A whistleblower-based report alleges that Abbott Laboratories and federal regulators were warned of potential issues at a Sturgis, Michigan, food manufacturing plant in early 2021 — roughly a full year before a contamination incident forced a plant shutdown and eventually contributed to the nation's baby formula shortage.
According to The Wall Street Journal, a former Abbott employee filed an OSHA whistleblower complaint in February 2021 with the Department of Labor, and cited a number of operational concerns about what apparently took place at the Michigan plant.
Also in February 2021, the Labor Department then shared the whistleblower complaint with Abbott and the Food and Drug Administration, asserting that the plant had failing equipment in need of repair and potentially released formula without adequate evidence that it was safe for consumption.
FDA inspectors subsequently uncovered a host of violations at the Abbott Nutrition plant, including bacterial contamination, a leaky roof, and lax safety protocols.
A year later, the Sturgis plant closed after the FDA began investigating four bacterial infections among infants who allegedly consumed powdered formula from the plant.
Two of the infected babies reportedly died.
It's worth noting, however, that no completed investigation has submitted any concrete evidence linking the infant deaths to formula produced in the Michigan plant; and Abbott maintains its innocence regarding whatever caused the infections, which apparently involved different bacterial strains.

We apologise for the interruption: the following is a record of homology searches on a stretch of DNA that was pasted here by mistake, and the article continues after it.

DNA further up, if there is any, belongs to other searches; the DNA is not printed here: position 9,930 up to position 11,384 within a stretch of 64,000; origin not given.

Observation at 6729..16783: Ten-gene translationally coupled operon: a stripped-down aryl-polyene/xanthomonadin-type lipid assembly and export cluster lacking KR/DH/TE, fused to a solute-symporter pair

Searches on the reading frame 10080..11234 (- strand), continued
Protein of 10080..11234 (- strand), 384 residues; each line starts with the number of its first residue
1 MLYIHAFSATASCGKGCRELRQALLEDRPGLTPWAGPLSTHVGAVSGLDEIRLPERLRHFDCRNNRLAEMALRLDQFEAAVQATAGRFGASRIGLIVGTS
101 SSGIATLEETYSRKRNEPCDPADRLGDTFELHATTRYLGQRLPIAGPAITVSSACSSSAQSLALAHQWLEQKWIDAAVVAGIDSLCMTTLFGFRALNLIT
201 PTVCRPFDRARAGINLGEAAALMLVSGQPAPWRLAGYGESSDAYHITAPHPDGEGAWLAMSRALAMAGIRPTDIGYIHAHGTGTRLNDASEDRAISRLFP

The FDA has undergone scrutiny for taking so long to close the plant last year, and then renegotiate its opening in 2022.
The rationale: If Abbott had been cleared of any wrongdoing with the four infant infections, then why weren't plant managers allowed to resume making formula in due time?
Agency leaders recently told Congress they had to enter "a legally binding agreement with Abbott" to ensure that all the problems were fixed.
An Abbott spokesperson recently told the Journal, "We investigated the federal OSHA complaint and have not been able to confirm the allegations."
An FDA spokesperson also told the media outlet: "We know there have been various questions about the timeline of events leading up to the FDA's warning and Abbott's recall of products manufactured at their Sturgis facility.
"Our top priority right now is addressing the dire need for infant formula in the U.S. market, and our teams are working day and night to make that happen."
The White House has taken heat for the baby formula shortage fallout, including President Joe Biden, who acknowledged last week that he wasn't made aware of the national shortage until April — about two months after word spread of the Abbott plant shutdown.
"I became aware of this problem sometime in early April, about how intense it was. We did everything in our power from that point on," Biden said in a White House roundtable discussion with formula manufacturers. "I don't think anyone anticipated the impact of the shutdown of one facility."
In the same meeting, however, a few speakers said they understood how the shutdown could have an immediate impact on formula availability.
"We were aware of the general impact that this would have," said Robert Cleveland, a senior vice president at Reckitt, when responding to a question from Biden about whether the company was surprised the Abbott plant's closing had "this profound effect immediately."
"We knew, from the very beginning, this would be a very serious event," Cleveland said.
Upon hearing about Abbott's shutdown, Cleveland immediately contacted Reckitt's retail partners, such as Target and Walmart.
Cleveland's primary goal then: helping the retailers order all the available inventory on hand and push stock from distribution centers to stores.
The Sturgis plant's reopening is expected to improve supplies in the coming weeks.
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